A 5th Circuit panel held that investors can proceed with state class actions arising from the Allen Stanford fraud scheme. The appellate court held that the Securities Litigation Uniform Standards Act did not bar the state actions.
According to the 5th Circuit panel, the preclusion analysis under SLUSA is slightly more complex in cases where the fraudulent scheme alleged involves a multi-layered transaction. In these cases, the plaintiffs often are fraudulently induced into investing in some kind of uncovered security, like a CD or a share in a “feeder fund,” which has some relationship either through the financial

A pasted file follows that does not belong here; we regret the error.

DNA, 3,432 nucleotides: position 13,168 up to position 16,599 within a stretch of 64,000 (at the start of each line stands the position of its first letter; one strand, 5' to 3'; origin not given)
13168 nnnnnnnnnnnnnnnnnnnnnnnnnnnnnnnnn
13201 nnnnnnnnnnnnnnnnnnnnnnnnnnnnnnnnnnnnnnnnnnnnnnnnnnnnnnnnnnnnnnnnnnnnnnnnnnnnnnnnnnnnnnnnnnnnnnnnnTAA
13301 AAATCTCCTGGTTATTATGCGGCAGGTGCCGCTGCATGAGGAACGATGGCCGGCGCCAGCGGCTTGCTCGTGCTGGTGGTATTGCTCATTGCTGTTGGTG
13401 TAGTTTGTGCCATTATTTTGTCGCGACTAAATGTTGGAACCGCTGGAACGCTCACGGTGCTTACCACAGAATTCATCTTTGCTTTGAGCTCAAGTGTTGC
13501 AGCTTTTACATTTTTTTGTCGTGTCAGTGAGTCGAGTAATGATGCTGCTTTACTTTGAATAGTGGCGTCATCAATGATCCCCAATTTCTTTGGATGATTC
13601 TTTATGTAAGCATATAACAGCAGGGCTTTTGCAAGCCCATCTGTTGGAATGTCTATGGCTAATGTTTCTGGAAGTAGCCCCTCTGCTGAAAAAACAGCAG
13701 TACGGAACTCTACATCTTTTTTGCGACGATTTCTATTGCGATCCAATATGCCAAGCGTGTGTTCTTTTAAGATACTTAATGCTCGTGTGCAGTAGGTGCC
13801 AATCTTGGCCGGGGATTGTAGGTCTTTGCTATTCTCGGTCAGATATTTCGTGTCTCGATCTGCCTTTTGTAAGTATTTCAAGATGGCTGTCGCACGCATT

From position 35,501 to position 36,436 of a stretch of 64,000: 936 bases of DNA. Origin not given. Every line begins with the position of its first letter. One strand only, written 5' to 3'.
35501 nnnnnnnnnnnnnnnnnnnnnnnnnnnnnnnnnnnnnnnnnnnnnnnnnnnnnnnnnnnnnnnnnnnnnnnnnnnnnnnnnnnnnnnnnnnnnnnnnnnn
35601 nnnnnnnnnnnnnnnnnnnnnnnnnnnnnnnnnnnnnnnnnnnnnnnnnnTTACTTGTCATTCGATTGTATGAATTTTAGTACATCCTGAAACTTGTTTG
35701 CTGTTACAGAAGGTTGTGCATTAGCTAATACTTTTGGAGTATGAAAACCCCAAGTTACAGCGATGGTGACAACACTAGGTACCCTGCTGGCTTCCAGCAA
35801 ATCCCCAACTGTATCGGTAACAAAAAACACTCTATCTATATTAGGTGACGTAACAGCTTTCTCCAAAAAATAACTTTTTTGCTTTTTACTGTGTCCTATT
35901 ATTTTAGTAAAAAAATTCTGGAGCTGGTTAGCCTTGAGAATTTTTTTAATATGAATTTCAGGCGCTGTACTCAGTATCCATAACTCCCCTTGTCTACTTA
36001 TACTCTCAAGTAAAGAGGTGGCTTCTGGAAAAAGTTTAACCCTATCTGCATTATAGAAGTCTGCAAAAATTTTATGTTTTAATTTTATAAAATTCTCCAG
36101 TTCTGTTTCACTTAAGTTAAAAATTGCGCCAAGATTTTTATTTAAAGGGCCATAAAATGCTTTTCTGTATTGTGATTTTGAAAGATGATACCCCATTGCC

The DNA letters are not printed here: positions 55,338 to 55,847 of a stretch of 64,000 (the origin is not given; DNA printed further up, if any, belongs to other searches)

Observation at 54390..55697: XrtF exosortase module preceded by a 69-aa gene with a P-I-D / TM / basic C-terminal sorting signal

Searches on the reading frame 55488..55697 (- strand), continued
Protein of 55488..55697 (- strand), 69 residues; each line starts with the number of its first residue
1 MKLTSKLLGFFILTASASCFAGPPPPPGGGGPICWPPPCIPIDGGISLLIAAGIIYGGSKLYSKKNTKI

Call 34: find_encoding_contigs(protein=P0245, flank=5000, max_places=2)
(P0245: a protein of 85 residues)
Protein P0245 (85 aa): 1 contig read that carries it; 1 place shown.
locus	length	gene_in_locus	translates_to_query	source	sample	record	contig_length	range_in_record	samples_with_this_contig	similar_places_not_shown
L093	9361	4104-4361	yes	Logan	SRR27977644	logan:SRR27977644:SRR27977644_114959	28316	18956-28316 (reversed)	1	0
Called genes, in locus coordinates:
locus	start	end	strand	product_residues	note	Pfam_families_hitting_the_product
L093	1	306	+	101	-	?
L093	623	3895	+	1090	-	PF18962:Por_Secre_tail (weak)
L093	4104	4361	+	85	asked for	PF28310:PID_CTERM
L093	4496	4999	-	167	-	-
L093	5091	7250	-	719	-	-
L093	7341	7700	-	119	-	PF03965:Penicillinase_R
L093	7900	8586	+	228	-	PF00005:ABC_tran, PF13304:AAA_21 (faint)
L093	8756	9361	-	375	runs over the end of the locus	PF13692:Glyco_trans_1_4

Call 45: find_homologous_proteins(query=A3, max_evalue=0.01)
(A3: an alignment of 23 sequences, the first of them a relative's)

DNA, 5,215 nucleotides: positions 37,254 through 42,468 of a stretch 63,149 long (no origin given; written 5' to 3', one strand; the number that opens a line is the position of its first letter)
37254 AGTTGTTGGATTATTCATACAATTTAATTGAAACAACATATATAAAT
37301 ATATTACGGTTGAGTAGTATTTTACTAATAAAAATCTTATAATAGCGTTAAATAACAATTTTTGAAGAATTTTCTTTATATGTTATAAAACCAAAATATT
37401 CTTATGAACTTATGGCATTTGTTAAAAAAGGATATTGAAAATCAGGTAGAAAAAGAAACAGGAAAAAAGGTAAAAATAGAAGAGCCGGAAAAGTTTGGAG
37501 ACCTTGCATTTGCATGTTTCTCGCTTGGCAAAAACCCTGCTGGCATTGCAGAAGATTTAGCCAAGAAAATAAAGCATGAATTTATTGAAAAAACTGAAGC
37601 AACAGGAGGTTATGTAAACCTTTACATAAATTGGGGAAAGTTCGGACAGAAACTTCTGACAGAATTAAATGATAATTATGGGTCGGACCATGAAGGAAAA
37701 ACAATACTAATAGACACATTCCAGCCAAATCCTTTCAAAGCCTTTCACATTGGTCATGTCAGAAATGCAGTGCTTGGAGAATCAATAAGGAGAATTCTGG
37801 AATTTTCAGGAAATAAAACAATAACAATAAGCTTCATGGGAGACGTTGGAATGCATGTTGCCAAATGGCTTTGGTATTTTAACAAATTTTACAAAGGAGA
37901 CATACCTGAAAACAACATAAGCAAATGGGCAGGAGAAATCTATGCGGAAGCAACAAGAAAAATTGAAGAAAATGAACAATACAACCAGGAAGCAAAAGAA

product’s management company or through the financial product itself to transactions (real or purported) in covered securities, such as stocks.
The court stated that the proper standard for "in connection with" analysis in Uniform Standards Act cases was whether “there is a relationship in which the fraud and the stock sale coincide or are more than tangentially related." The court determined that the purchase or sale of securities was only “tangentially related” to the Stanford fraud. The fact that the instruments in question may have been marketed as backed by Uniform Standards Act covered securities did not meet the "more than tangentially related" standard. Similarly, the fact that some investors may have liquidated covered securities in their retirement accounts to fund their Stanford investments was not determinative, because these sales were not a necessary part of the fraud.
Roland v. Green, Dkt. No. 11-10932.